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Step 4: Write a New Learning Objective(s) Combining the ISTE and Subject-Specific Standard  

Now that you’ve made the connection between an ISTE standard and another required subject-area standard for your course, it’s time to write new learning objectives combining these two standards.  

To do this, you must first ask yourself the following questions:  

  • What similarities in terms of language, skill, or theme exist between each standard?  
  • How can these similarities be to maximize student learning in each/all area(s)?  

Let’s see how Ms. Franklin did it. Ms. Franklin selected the below ISTE standard 2 and a Common Core Literacy Standard to incorporate into her instruction:


She identified several points of connection between these two standards. First, identifying a text’s purpose and a content creator’s purpose (referring to rich media like video or audio) is a similar task. Second, thinking about a text’s “power” as referenced in the Common Core standard can lead to a broader question of a creator’s responsibility for that text’s “power” and influence after its creation.  



With these points of connection in mind, Ms. Franklin returned to her lesson on the rhetoric of political ads from her critical media unit to write new learning objectives incorporating these ideas.  See her completed step 4 below:  

Using Ms. Franklin’s analysis as a guide, complete Step 4 in your own graphic organizer.   

Step 5: Define Proficiency of a Standard within a Specific Subject Area and Classroom Context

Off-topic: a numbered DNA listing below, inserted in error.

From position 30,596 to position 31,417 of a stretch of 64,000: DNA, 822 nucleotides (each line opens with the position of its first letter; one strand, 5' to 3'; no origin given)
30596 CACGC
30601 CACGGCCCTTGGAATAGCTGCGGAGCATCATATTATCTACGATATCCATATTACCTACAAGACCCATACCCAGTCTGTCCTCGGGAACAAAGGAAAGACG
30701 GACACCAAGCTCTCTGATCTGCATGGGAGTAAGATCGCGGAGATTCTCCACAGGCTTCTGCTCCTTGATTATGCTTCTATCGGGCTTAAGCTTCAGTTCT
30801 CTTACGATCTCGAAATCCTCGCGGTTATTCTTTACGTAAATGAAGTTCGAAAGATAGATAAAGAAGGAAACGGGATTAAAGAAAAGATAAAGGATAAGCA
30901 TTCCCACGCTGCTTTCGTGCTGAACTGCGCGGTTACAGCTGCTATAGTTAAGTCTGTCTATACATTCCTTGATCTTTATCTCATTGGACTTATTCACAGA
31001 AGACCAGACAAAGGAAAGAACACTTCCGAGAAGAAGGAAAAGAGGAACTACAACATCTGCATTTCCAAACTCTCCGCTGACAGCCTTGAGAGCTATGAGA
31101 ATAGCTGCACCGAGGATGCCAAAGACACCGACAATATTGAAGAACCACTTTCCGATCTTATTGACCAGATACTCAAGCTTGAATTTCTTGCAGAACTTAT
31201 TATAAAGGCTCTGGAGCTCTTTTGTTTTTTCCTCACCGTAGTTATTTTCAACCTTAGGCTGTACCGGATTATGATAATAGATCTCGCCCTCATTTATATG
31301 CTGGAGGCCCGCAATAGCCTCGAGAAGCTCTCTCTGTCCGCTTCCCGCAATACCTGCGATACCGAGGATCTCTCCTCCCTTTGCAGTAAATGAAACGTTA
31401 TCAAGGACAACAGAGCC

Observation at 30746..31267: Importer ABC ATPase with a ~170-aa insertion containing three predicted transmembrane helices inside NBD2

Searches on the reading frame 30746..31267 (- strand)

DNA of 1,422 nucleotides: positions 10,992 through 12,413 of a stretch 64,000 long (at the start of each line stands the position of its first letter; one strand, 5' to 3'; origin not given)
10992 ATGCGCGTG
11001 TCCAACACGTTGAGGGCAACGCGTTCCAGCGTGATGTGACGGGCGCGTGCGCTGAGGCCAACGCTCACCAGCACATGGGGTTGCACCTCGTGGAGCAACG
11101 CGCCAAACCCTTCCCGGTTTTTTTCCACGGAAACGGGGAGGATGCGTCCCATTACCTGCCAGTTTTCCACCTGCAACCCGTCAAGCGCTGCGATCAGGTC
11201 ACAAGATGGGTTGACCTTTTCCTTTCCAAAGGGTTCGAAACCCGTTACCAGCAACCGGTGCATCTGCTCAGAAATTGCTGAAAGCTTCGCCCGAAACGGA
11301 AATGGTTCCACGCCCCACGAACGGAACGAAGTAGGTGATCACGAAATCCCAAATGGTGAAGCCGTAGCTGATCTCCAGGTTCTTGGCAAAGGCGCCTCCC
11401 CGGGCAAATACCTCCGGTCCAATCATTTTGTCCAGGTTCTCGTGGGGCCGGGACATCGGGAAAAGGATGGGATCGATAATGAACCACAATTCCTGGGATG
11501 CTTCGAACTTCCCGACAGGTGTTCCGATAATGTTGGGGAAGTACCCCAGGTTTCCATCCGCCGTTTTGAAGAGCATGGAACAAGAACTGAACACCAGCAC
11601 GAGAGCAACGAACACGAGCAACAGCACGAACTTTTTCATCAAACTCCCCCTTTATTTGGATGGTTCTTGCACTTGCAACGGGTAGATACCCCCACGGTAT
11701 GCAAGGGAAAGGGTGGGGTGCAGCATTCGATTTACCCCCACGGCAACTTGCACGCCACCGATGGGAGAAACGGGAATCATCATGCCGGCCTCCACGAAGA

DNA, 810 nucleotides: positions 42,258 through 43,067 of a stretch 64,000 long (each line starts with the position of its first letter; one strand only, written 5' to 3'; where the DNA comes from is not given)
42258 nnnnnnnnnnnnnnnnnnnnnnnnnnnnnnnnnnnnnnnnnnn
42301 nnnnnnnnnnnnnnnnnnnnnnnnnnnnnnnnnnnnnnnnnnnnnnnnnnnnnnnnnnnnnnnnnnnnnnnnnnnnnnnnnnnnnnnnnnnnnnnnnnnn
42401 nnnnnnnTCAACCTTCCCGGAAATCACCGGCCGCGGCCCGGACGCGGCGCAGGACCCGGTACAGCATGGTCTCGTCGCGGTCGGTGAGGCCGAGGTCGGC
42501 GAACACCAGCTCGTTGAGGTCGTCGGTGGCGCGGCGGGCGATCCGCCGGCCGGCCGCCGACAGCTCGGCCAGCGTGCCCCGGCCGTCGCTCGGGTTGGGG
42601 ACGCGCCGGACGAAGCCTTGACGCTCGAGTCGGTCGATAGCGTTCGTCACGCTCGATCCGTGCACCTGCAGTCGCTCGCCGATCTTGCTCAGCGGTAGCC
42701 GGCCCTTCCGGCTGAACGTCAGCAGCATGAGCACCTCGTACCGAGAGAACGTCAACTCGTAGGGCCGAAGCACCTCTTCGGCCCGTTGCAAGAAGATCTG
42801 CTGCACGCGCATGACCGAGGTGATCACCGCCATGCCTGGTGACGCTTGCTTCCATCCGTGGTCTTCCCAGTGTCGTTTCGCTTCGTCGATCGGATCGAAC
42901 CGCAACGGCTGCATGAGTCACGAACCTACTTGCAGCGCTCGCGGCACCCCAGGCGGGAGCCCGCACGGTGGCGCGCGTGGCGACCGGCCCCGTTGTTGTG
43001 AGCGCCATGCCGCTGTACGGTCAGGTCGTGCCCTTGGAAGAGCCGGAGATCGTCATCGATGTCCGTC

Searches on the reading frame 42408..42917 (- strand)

The fifth and final step of phase 2 of the unpacking process is defining proficiency of a standard within a specific subject area and classroom context. Many educators use the SMART goals framework to make sure the objectives are specific, measurable, achievable, relevant, and time-bound, ensuring that student progress can be monitored and observed.   

Using the new learning objectives combining an ISTE and content-specific standard that you wrote in Step 4, consider the following questions:   

  • What does proficiency of the new objective look like? 
  • What criteria describes what a student must be able to know and do to demonstrate proficiency that is both observable and measurable?  

As you determine your answers, add your objectives to your graphic organizer. See Ms. Franklin’s completed step 5 below as an example: 

Once you’ve completed step 5, congratulations! You’re finished with phase 2 of the unpacking process! Continue on to 2.4 to reflect on and share your work with the EdTech Connect NC community.  


Go to 2.4: Reflecting on the Learning Objectives Writing Process